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Five Takeaways: Michigan vs. Le Moyne

After missing chunks of last season with injuries, Caris LeVert and Derrick Walton looked like their former selves on Friday. That plus four other takeaways from Michigan's exhibition win over Le Moyne.

Patrick Barron-MGoBlog

In the Battle of the Beileins, John's Michigan cruised to a 74-52 win over Patrick's Le Moyne in what was a drama-free exhibition -- as they all should be. There's not much to take away from an exhibition like this. Le Moyne is a middle-of-the-pack Division II program whose tallest player stands at 6-foot-6. Conversely, Michigan is a Division I program slotted somewhere in most experts' top-25 rankings.

This never was going to be competitive.

Nonetheless, I will be listing my five key takeaways after each game this season, so I might as well do it for this exhibition. Plus, there were a few things that stood out.

1. Caris LeVert and Derrick Walton Looked Smooth in Their Return

Caris LeVert and Derrick Walton spent the summer rehabbing and recovering from their foot and toe injuries, respectively, and this was the public's first opportunity to see if each had returned to full strength. It's only one exhibition, but both looked like their former selves, which is something Michigan needs for this team to succeed this season.

LeVert led all scorers with 22 points on 9-of-17 (4-of-9 3P) shooting and took over the game for a five-minute stretch early in the second half, during which he tallied 11 points. Not only did LeVert's outside shot look smooth, he created some of his own chances when the offense sputtered late in the shot clock. LeVert struggled with this last season, so it was nice to see him do it tonight -- even if it was against only a D-II foe. Also, LeVert added four boards, three assists, and two steals. He knows how to stuff the stat sheet.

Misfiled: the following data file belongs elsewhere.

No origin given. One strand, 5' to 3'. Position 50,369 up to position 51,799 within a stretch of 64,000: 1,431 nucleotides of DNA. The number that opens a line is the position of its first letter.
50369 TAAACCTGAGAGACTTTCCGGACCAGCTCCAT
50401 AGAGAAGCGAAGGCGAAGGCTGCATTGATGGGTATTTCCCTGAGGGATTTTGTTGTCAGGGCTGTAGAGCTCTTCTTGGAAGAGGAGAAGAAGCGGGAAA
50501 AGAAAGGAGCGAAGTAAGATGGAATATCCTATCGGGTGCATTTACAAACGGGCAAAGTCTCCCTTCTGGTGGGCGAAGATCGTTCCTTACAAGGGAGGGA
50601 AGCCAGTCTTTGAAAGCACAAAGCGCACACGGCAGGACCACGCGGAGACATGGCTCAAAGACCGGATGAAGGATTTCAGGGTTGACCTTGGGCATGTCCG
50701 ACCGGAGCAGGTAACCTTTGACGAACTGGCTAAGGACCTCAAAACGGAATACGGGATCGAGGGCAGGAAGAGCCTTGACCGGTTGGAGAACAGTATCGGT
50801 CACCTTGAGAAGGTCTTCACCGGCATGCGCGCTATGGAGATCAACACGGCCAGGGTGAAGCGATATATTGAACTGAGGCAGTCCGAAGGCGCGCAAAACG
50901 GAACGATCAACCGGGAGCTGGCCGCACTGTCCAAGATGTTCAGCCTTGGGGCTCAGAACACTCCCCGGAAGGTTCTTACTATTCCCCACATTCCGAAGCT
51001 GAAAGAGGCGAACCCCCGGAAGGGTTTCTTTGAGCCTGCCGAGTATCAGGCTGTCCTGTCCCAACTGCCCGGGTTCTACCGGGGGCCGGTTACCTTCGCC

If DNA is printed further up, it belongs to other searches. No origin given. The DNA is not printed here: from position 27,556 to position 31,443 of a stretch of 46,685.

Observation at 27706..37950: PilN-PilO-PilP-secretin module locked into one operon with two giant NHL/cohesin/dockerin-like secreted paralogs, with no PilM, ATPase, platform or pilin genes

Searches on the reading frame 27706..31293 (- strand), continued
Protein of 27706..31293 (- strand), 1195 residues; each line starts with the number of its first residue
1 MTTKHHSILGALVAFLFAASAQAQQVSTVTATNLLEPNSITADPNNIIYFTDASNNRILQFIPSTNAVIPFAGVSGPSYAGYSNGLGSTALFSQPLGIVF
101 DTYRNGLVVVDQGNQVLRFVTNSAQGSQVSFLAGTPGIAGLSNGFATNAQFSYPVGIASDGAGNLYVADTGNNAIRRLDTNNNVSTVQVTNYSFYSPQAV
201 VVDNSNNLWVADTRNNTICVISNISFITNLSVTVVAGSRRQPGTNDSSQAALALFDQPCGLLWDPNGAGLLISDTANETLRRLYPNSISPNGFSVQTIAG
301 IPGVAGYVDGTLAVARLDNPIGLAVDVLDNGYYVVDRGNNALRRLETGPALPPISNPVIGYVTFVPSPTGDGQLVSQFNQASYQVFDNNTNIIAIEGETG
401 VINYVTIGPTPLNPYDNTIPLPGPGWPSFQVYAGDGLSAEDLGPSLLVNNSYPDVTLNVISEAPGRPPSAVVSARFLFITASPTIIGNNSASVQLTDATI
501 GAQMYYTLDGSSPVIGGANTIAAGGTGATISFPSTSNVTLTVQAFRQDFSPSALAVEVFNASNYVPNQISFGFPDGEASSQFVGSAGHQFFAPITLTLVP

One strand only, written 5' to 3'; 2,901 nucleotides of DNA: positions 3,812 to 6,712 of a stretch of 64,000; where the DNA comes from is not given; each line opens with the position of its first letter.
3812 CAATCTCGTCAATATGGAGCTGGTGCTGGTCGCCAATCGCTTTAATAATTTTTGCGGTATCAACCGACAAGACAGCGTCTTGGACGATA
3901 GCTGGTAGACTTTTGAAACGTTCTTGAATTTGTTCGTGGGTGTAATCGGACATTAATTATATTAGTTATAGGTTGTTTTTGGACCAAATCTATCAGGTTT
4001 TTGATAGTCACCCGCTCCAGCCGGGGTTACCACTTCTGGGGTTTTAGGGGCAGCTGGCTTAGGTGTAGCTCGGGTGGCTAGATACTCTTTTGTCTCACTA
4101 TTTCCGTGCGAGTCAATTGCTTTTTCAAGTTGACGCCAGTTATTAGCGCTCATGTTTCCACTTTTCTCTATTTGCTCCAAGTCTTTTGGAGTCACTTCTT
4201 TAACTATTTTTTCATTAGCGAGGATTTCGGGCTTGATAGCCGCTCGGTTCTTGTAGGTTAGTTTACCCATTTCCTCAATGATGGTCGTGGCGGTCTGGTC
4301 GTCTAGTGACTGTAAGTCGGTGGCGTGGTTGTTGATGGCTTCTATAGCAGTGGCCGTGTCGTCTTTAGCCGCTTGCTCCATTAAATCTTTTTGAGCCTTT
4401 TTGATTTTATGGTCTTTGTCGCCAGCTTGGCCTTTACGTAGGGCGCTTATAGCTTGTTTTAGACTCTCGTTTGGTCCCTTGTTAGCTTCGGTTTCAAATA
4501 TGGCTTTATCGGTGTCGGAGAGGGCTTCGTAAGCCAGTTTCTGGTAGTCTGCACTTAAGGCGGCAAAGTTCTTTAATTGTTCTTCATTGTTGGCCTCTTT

Walton's impact on the exhibition wasn't as noticeable, but that was because he did an excellent job at picking his spots in the 20 minutes he played. He delivered on a step-back pull-up jumper late in the shot clock, he burst through five Le Moyne defenders in transition before finishing strong with a scoop layup at the rim, and he knocked down his only three. These were the type of plays that Walton made before he sprained his toe against Villanova. And the stat line he posted on Friday resembled that, too: 13 points on 4-of-5 shooting with four rebounds and two assists. That's a promising sign for Michigan.

The third Wolverine recovering from a serious injury that competed on Friday was Spike Albrecht, who had two hip surgeries in the offseason. Before the exhibition, John Beilein said that Albrecht isn't where he wants to be at this point. It was hard to tell one way or the other in the 20 minutes that he played. One of his first offensive possessions saw him swerve through the paint with the ball in his hands, looking for an open teammate on the perimeter, like he did much of last season. However, other than that, I didn't notice Albrecht much, which is fine. My guess is he'll be closer to 100 percent in a few weeks.

2. Duncan Robinson: Yes, He Can Shoot, But That's About It

We've heard all the stories about Duncan Robinson shattering Nik Stauskas' practice shooting records, so it was time to discover if it was truth or myth. Well, it was truth. Robinson poured in three of the six triples that he fired en route to a 15-point effort. He doesn't have the quick release that Stauskas possesses, which aided Stauskas in his ability to launch threes off the dribble, but, as a catch-and-shoot sniper, he won't miss often this season. Defenses will have a tough decision to make when Robinson is on the perimeter: stay with Robinson or help down on the penetrating Caris LeVert, Derrick Walton, or Zak Irvin. If those defenders decide to collapse, Michigan will put three on the board.